Semester of Degree Completion

2015

Degree Type

Thesis

Degree Name

Master of Science (MS)

Thesis Director

John D. (Jake) Emmett

Abstract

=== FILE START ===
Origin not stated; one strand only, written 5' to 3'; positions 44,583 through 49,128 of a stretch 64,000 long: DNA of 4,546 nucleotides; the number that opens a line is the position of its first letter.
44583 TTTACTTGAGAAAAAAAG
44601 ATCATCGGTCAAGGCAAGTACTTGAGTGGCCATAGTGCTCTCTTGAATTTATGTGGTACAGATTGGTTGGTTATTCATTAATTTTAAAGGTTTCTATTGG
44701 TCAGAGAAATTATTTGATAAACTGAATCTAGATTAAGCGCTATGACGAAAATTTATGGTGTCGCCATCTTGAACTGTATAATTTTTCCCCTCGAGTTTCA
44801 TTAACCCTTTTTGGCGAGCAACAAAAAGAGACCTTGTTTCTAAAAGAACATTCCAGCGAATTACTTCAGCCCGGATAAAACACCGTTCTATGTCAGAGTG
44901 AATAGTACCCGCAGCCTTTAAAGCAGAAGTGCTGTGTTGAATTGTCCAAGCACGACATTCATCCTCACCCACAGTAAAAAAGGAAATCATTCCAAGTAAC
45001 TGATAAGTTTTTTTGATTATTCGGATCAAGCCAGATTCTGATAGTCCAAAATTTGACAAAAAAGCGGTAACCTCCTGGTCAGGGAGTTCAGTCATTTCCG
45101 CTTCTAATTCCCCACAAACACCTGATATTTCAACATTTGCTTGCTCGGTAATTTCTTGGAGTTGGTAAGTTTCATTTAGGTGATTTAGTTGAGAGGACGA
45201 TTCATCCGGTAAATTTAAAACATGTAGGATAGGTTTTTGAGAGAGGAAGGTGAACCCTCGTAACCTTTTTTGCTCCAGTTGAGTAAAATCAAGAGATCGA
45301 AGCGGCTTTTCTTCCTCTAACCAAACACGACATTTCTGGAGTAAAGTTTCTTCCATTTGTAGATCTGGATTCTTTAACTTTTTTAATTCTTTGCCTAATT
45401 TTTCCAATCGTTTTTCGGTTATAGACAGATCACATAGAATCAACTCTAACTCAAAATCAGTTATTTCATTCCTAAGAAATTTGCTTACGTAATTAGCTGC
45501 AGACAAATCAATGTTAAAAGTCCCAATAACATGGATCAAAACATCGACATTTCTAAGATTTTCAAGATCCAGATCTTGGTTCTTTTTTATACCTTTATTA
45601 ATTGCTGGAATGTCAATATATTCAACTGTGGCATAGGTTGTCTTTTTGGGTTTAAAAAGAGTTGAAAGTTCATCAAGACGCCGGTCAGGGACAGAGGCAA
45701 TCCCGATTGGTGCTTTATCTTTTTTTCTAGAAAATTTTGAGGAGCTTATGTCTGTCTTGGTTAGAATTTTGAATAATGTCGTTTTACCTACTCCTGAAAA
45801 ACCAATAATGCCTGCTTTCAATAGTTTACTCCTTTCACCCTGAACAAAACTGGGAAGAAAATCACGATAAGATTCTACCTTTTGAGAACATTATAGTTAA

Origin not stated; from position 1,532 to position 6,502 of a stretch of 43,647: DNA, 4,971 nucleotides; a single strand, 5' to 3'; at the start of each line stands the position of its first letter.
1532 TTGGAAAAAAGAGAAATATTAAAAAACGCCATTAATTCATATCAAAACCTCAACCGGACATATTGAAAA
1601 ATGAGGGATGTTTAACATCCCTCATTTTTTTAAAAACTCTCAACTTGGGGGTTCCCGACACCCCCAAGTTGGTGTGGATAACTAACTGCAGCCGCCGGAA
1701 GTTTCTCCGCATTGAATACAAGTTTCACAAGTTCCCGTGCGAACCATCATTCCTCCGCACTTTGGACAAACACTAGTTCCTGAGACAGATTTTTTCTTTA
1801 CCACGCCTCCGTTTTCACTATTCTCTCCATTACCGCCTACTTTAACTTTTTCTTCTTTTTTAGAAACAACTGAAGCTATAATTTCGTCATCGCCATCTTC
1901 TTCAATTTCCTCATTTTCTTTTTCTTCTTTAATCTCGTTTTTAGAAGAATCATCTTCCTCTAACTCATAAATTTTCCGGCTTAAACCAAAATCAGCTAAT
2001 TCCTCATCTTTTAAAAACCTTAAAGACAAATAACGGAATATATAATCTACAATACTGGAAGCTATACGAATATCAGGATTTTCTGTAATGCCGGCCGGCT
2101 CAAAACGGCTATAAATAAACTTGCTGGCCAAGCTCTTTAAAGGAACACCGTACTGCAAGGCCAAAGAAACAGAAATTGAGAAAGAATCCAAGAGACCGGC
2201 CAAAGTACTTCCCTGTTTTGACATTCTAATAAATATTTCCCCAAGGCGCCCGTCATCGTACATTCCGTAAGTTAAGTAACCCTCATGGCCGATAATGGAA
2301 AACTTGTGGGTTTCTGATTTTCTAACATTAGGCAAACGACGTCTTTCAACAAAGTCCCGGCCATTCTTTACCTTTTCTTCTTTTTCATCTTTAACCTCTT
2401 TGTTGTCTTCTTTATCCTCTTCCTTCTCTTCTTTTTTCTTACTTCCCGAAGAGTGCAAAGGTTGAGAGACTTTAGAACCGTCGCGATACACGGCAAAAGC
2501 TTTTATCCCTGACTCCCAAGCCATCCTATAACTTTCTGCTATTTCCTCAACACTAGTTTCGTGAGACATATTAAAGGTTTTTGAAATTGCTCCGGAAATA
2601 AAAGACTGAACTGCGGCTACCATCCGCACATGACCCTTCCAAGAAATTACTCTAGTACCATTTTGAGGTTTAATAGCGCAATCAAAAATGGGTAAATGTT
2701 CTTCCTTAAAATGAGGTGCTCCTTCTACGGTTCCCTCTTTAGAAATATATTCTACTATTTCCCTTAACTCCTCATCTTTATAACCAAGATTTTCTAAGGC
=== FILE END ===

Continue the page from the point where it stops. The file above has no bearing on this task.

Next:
The purpose of this study was to determine and compare the influence of three different pre-exercise routines (jogging, proprioceptive neuromuscular facilitation in addition to jogging (PNFJ), and whole body vibration (WBV)) on vertical jump (VJ) performance. Twelve physically active, collegiate males between the ages of 18-24 years were recruited to participate. The subjects performed four VJ tests on four nonconsecutive days with a control VJ being performed on the first day and the three remaining VJ performed after each of the pre-exercise routines that were conducted in random order. The jogging pre-exercise routine lasted 5 minutes at light to moderate intensity of 11-13 on a 6-20 RPE scale). The PNF pre-exercise routine consisted of 10 seconds of maximal isometric contraction of the hamstring muscles followed by relaxation and 10 second passive stretch. The WBV pre-exercise routine was performed on a vibration plate in a half squat isometric position for 30 seconds with a frequency of 50 Hz. For each VJ test, three counter movement jumps (CMJ) were performed. Each CMJ was performed at 15 seconds, 75 seconds, and 135 seconds following each of the pre-exercise routines. The highest CMJ jump was recorded as the VJ for that test. There were no significant differences in VJ performance following jogging, PNF, and WBV routine when compared to the control condition. There were also no significant differences between VJ following the jogging and WBV pre-exercise routines. However VJ performance was significantly higher following jogging (p < 0.018) and WBV (p < 0.042) pre-exercise routines compared to PNFJ.

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